The Baltimore Sun
RIO DE JANEIRO — The last time, Michael Phelps plunged into an Olympic pool. Two more laps and then, the rest of his life.
One last time, he heard the crowd push him to an Olympic victory.
The man who has won more medals than any other Olympian wasn’t looking to lose, and Phelps did not as part of the 4×100-meter medley relay Saturday night at the Olympic Aquatics Stadium. Backed by Ryan Murphy, Cody Miller and Nathan Adrian, Phelps again helped the United States win another gold.
Phelps pulled his teammates into a pre-race pep talk and then gave the U.S. the lead with a 50.33-second butterfly leg, the fastest of anyone in the race. Adrian finished off the victory, and the crowd serenaded Phelps with a standing ovation.
“It’s been a dream-come-true week and this was the cherry on the cake that I wanted,” Phelps said after. As he prepared to jump in, he was thinking about a “pump-up speech” he received earlier in the day from his friend, former Ravens linebacker Ray Lewis.
Before the men’s race, the U.S. women’s 4×100-meter medley relay team captured the gold — winning the nation’s 1,000th gold medal in Summer Olympics history.
Phelps ended his fifth, and he says final, Olympics swimming the butterfly — fitting considering it’s the stroke that put him in his first Games at age 15.
This was hardly his most nerve-racking race of the week, given that the U.S. men have never lost a medley relay in the Olympics.
“Michael was like, ‘You know, I don’t have much to say. Just go out and kill it,’ ” said Murphy, who set a backstroke world record on the opening leg. “That was enough to get me hyped.”
But as a sendoff for Phelps, it might have meant more than any previous race. He leaves behind career numbers that will be difficult to beat, but not impossible:
With 28 medals overall, he’s 10 ahead of the next most-decorated Olympian in history, Soviet gymnast Larisa Latynina. In just two of the 30 Olympic finals Phelps was in did he fail to win a medal.
With 23 gold medals, he’s won more than twice as many as anybody else.
With six medals here, he projects to be the most decorated athlete at a fourth consecutive Olympics.
His routine before the start of a race has become so familiar to swimming fans that it’s hard to comprehend that Phelps might have done it for the final time.
He emerges from the waiting room in his hooded USA robe, headphones over his ears pumping classic rap tunes from Eminem or Young Jeezy.
He gives his starting block a shake to test its firmness, then wipes it down with a white towel.
He stretches his right leg, then his left.
Off come his sneakers, the robe and the headphones.
Then Phelps shakes out his arms and ascends the starting block.
Once in position, he whips his arms violently across his chest twice, smacking his shoulders with a loud crack each time. It’s one of his signature warmup moves and maybe his last.
He has been adamant all week that this is the end, no matter what Ryan Lochte or his mother might say about Tokyo in 2020.
“Nope, nope, nope,” he said Friday night when asked if he was reconsidering.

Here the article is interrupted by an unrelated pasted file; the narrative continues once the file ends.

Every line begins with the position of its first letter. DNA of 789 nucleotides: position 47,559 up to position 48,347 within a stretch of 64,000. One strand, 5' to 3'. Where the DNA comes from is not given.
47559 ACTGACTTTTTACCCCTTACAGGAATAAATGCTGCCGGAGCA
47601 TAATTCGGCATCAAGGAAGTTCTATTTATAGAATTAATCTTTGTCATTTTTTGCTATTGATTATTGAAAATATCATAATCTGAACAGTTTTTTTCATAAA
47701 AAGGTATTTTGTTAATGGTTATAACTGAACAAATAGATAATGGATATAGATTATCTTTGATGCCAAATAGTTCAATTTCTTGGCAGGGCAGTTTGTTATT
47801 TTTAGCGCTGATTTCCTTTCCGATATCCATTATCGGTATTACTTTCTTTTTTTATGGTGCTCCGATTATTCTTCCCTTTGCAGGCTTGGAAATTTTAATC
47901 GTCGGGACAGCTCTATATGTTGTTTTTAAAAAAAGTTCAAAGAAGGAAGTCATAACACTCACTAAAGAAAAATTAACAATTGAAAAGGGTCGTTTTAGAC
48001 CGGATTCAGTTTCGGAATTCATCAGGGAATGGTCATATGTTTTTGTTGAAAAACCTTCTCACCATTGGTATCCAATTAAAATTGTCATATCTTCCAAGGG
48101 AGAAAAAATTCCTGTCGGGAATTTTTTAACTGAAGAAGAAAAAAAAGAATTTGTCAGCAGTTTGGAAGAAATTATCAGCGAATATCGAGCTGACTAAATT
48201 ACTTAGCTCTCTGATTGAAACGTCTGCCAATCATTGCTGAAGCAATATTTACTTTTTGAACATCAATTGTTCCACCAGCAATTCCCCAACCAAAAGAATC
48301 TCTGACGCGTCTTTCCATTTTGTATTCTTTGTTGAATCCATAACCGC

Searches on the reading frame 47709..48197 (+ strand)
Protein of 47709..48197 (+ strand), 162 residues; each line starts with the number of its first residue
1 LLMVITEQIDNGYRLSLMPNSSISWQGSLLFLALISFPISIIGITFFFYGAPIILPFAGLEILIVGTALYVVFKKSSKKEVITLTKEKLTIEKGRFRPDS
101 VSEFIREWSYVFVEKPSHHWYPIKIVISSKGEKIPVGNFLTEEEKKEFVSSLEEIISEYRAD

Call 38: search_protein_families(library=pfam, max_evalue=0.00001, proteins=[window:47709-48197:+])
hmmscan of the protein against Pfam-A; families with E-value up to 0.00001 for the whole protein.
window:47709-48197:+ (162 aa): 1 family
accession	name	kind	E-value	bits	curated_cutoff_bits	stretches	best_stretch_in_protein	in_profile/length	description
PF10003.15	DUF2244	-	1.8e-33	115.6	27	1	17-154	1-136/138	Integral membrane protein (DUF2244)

Phelps — as prickly a competitor as you’d ever find for most of his career — was almost chipper after finishing in a three-way tie for second in the 100-meter butterfly.
He beamed as he ducked in late for a press conference with the winner, Joseph Schooling of Singapore, and the other silver medalists, Chad le Clos of South Africa and Laszlo Cseh of Hungary.
Phelps seemed eager to hand the baton to a new generation.
“I’m excited to see just how much faster he can go,” he said, nodding at Schooling, who set an Olympic record in beating him.
At these Olympics, a number of swimmers cited him as an inspiration. Photos circulated of him posing with Katie Ledecky, Japanese star Daiya Seto and yes, Schooling, when they were younger.
Phelps remembered the 2008 visit to Singapore on which he met the 13-year-old kid who would eventually beat him in his last individual race. It was a Team USA trip just before the Beijing Games. A band of monkeys had been stealing Power Bars from the U.S. camp, and Phelps was eager for the local schoolchildren to show the animals to him.
Schooling recalled interrupting a Chinese lesson to bolt over and pose for a photo with Phelps. He wore glasses and came up to his hero’s shoulder. Phelps sported an amusing Fu Manchu mustache.
“A lot of this is because of Michael,” he said, clutching his new gold medal, the first ever won by an athlete from Singapore. “He’s the reason I wanted to be a better swimmer.”
As they walked around the pool deck after their medal ceremony, Schooling asked Phelps if he had four more years in him. Le Clos did the same, even though he and Phelps have maintained a rivalry at times. They want to keep swimming against the man they watched as children.
“No way,” Phelps told them. “It’s not going to happen.”
Ledecky had a little fun talking about her fellow Marylander’s false retirements.
“Last time was his last and this time was his last,” she said, holding up two fingers to form air quotes. “I get to say I was on the team at Michael Phelps’ last Olympics two times, which is cool. Maybe there will be a third time.”
As someone who knows a thing or two about chasing and setting impossible marks, Ledecky said Phelps’ medal totals will be challenged some day.
“Whether it’s in 10 years or 50 years, I think somebody will eventually meet his records,” she said. “But it might take a long time, and I know collectively, we’re going to have to step up our game and really perform well to do what Michael has done for the sport.”
Phelps has never spoken of his return for the 2016 Games as a quest to push his records out of reach. Rather, he sought the satisfaction of a job well and truly done.
“I didn’t want to have a what-if in 20 years,” he said. “I’m happy with how things finished.”
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